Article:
Hello, new to group just want to say hello. I have recently been diagnosed with T3 locally advanced cancer. Just looking for any information or advise on people’s experiences and what to expect. Thank you in advance

Prostate Cancer recently diagnosed 

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    Heinous

    A healthy-looking decrepit, 69-year-old male, mentally alert but forgetful. I no longer have an urge to choke people who say "all you need to beat cancer is the right attitude" - better to smile and move on.

  • Hi,

    Go to www.prostatecanceruk.org and look at their Prostate cancer toolkit pamphlets.  You can either read them on line or download them to read later or ask for them to be posted to you in paper form, - though obviously this takes longer so best to read when you have them on the screen.  These give brilliant information for those recently diagnosed explaining what all the different things mean.  There is also a telephone helpline on a free number 0800 074 8383 where specialist prostate cancer nurses will answer your questions.  We found this invaluable when I was first diagnosed as my key worker was almost impossible to get in touch with as she was so busy.  I got more information from my urologist's secretary whose father had had PCa and she told me I could ring her any time as she had been through all this with her Dad.  Thankfully after talking to the prostate cancer uk specialist nurses a few times I could straighten things out in my mind.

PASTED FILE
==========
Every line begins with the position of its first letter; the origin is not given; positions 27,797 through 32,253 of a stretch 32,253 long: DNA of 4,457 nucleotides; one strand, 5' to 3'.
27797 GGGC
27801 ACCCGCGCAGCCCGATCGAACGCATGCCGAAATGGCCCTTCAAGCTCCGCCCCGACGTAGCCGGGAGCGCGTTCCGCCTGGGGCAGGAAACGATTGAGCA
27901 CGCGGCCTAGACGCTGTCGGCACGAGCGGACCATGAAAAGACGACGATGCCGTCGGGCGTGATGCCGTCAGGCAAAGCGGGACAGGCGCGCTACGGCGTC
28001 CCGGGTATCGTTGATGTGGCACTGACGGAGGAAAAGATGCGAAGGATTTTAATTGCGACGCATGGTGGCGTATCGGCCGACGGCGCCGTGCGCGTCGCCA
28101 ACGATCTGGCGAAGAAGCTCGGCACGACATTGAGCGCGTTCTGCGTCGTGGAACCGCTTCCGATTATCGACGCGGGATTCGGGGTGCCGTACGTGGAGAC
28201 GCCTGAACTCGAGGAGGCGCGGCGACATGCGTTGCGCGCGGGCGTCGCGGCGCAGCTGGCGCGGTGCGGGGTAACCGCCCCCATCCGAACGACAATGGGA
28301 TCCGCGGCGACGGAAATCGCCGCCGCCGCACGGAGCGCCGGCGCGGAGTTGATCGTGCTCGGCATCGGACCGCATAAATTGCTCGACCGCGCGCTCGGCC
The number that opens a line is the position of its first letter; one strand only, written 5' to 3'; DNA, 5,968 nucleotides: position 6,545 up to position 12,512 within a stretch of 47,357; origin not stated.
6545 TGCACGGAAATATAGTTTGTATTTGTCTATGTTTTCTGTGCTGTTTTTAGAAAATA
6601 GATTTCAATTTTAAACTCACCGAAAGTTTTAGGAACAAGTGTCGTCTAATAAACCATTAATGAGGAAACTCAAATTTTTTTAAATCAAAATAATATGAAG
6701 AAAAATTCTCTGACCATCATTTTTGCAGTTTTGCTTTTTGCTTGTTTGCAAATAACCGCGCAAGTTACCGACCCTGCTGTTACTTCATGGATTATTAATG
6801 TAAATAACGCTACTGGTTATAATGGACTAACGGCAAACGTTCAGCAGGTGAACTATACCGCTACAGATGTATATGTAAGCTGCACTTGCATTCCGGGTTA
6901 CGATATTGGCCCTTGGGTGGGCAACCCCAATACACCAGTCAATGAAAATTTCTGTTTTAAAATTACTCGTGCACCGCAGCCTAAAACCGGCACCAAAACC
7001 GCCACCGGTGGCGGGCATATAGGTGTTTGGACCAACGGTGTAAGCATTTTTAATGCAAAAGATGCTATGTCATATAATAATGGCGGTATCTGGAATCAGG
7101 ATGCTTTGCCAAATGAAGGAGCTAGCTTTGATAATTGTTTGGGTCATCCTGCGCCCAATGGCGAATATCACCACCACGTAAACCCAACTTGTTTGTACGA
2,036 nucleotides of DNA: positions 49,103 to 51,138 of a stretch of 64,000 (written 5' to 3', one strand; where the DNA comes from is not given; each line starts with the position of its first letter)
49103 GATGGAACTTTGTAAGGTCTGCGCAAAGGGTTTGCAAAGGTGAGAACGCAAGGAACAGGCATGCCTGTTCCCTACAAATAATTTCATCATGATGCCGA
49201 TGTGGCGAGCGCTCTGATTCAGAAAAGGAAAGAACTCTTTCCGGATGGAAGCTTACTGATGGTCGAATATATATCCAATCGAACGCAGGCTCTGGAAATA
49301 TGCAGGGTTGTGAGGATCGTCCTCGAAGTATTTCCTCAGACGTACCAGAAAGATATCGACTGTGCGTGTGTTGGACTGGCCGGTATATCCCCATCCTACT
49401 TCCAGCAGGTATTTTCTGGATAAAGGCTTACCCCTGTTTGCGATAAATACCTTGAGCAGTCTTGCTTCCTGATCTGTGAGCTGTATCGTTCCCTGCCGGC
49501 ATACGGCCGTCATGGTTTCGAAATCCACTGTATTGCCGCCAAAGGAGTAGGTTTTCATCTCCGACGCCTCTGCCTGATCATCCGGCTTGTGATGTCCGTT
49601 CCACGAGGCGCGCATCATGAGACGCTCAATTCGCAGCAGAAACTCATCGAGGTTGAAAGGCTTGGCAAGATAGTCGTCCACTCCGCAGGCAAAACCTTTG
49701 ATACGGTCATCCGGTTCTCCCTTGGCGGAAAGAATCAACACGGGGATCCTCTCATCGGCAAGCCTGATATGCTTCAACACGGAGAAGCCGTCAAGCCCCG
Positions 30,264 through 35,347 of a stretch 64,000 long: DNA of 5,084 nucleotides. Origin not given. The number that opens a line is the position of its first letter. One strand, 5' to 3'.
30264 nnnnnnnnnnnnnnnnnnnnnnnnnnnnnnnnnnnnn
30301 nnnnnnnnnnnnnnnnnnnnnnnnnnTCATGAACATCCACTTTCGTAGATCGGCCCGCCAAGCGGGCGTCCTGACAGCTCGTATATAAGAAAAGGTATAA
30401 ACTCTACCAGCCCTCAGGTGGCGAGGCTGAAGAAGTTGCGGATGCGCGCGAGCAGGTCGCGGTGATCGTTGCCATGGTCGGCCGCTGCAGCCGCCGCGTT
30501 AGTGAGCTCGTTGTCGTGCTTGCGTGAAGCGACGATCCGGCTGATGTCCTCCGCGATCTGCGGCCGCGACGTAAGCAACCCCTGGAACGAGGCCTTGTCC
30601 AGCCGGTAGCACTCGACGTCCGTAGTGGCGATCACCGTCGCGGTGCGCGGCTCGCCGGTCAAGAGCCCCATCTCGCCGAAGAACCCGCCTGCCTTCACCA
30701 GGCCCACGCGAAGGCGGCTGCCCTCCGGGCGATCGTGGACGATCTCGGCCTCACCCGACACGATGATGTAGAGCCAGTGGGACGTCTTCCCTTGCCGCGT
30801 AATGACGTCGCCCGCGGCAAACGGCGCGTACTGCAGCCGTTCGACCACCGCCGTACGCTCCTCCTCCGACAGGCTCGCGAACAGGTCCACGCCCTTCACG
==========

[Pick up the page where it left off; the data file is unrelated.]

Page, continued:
Take care and keep in touch so we know how you are doing.

  • I am just about to take my 12th Prostap jab and after 3 years research eventually concluded that low muscle mass caused by low testosterone levels was the main culprit . Also 3 years is statistically better for older men in survival terms . Vigorous weight lifting improves the fatigue considerably . 

  • Hi John l was diagnosed with a PSA of 31.2 , Gleason of 9 and staging of T3b. Locally advanced cancer is curable but usually requires aggressive treatment hence 37 fractions of radiotherapy and 3 years of hormone treatment . A very good guide after treatment is your nPSA or nadir (lowest) PSA plus the time it takes to get there. I believe it is possible to calculate your own survival from this alone . My latest PSA is 0.02 after cessation of treatment. I have . Usually anything less than 0.8 is considered good but not so with a radical prostatectomy .

  • Pay great attention to getting your bladder full and bowel empty as the radio beam needs to hit exactly the same as your profile . It is an exact science believe me . A bladder holds just 2 cups of water but if you are dehydrated and most people are about a litre of water can be absorbed into your tissue and not reach your bladder likewise make sure your bowels are empty they will give you a suppository don't try and cheat your cancer staging is not as bad as you think